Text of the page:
The School Nutrition Association (SNA), representing 50,000 school nutrition professionals across the country, is urging the USDA not to implement newly proposed rules that are “unachievable for most schools nationwide.”
“As schools nationwide contend with persistent supply chain, labor and financial challenges, school meal programs are struggling to successfully maintain current standards and need support, not additional, unrealistic requirements,” SNA President Lori Adkins said in a statement released Friday.
“We see children choose not to eat at all if a meal is not familiar or appetizing to them, and it’s heartbreaking, particularly for food insecure families who rely on school meals,” Adkins notes in the press release.
In particular, the Biden Administration’s USDA is proposing stricter limits on the sodium and sugar content of school meals.
According to SNA’s national 2023 School Nutrition Trends Survey of school meal program directors, 88.8% of respondents reported challenges even obtaining sufficient menu items (e.g. whole-grain, low-sodium, low-fat options) to meet the current standards.
Likewise, more than nine in ten school meal program directors are concerned about:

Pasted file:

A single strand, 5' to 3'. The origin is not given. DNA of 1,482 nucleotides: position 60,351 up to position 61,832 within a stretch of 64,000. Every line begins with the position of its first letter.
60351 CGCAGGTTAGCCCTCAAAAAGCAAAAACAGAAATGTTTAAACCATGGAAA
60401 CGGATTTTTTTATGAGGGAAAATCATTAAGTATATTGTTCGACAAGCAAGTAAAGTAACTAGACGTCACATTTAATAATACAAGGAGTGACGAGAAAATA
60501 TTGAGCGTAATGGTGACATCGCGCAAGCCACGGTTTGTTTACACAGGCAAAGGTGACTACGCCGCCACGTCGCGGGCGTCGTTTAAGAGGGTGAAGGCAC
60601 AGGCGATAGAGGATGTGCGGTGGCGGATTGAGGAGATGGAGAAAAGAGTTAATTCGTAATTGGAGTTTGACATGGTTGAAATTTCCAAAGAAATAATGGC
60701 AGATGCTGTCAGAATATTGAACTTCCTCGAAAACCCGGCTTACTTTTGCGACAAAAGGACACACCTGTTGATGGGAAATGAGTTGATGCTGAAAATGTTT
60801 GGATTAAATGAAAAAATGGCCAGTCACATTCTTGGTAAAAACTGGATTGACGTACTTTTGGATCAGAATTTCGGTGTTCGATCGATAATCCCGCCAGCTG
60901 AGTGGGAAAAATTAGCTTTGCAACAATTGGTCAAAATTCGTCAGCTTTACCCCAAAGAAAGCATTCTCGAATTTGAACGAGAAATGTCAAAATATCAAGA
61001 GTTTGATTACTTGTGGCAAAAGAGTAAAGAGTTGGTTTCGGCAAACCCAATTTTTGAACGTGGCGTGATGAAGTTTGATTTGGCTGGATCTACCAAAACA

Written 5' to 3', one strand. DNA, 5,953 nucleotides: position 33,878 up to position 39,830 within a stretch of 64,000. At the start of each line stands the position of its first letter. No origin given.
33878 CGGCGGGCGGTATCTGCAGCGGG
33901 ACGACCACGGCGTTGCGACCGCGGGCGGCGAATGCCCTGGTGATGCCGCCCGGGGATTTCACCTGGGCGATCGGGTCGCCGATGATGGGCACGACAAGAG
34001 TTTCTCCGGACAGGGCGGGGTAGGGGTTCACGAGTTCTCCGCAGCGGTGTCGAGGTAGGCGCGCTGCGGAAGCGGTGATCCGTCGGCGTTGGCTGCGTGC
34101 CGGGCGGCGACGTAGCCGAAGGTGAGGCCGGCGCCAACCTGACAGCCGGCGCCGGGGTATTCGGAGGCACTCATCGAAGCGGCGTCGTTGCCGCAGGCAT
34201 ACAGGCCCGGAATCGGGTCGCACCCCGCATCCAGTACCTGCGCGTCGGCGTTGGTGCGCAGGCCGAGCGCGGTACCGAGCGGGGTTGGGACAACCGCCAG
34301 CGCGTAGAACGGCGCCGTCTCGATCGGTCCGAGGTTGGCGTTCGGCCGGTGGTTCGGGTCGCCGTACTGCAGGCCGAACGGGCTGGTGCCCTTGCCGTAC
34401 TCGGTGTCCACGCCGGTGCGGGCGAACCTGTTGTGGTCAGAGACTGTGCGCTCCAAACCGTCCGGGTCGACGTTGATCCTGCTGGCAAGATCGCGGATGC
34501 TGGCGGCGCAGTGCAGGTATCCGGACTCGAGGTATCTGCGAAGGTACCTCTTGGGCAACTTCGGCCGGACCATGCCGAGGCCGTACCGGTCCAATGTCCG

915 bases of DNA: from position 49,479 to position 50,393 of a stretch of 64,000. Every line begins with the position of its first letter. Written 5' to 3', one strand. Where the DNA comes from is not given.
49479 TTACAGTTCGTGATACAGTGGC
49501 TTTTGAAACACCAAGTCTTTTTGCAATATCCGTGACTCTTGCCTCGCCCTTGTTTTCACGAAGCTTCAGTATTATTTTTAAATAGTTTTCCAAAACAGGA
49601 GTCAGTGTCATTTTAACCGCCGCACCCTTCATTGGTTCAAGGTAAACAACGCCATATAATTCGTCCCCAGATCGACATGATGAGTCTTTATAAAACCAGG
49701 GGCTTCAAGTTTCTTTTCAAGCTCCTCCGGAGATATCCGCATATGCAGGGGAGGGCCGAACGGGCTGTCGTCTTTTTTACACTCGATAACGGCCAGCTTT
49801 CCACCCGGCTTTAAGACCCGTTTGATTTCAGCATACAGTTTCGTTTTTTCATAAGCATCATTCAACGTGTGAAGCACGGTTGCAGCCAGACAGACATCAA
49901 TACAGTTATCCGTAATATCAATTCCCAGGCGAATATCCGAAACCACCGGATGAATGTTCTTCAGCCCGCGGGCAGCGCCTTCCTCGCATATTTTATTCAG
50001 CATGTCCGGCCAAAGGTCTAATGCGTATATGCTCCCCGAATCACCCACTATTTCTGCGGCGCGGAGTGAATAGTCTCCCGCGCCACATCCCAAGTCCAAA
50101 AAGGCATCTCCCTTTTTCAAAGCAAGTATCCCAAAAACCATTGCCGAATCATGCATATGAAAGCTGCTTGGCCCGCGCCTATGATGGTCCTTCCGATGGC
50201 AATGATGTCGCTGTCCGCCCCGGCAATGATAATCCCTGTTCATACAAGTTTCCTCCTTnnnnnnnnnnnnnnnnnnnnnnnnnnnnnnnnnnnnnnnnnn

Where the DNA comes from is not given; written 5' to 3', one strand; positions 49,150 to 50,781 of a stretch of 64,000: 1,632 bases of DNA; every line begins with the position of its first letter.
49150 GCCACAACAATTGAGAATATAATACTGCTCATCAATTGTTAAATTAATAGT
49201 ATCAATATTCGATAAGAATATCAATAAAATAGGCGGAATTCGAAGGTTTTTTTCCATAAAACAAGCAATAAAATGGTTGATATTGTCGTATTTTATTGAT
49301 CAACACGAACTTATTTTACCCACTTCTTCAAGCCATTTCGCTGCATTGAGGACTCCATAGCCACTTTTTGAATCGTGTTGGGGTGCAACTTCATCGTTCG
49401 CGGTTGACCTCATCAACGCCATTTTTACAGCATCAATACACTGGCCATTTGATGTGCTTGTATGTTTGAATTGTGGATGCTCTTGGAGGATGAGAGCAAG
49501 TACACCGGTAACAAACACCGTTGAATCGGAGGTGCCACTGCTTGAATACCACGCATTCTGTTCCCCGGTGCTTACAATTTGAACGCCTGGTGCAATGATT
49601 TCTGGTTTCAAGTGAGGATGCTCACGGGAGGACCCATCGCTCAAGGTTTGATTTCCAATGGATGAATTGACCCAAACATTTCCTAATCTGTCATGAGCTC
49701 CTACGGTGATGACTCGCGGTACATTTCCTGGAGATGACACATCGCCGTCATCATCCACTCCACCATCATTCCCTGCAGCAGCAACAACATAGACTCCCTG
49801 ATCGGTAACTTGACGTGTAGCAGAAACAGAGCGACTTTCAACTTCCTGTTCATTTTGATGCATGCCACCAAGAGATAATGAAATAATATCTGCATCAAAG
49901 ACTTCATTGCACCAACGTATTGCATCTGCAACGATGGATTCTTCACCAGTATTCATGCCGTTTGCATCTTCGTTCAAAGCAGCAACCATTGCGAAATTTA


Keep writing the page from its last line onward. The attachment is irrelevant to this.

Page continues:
- Menu item shortages, discontinued menu items and supply shortages,
- Staff shortages, which can limit efforts to increase scratch cooking, and
- availability of foods that both meet sodium limits and are acceptable to students.
Students’ refusal to accept smaller, unsavory school means became an acute problem when the Obama Administration imposed stricter standards – causing student participation in meal programs to abruptly decline after 30 years of steady growth.
Students became so disgusted with their skimpy, stomach-turning school meals that they began tweeting out photos of them in protest. Using the sarcastic hashtag #ThanksMichelleObama, they mocked the then-First Lady’s campaign to limit what students were allowed to eat.
During the Trump Administration, an effort was made to give school nutritionists greater flexibility and the ability to make school meals more appetizing. But, the new rules, if imposed, threaten to prompt another social media backlash by hungry students nauseated by the new meals.
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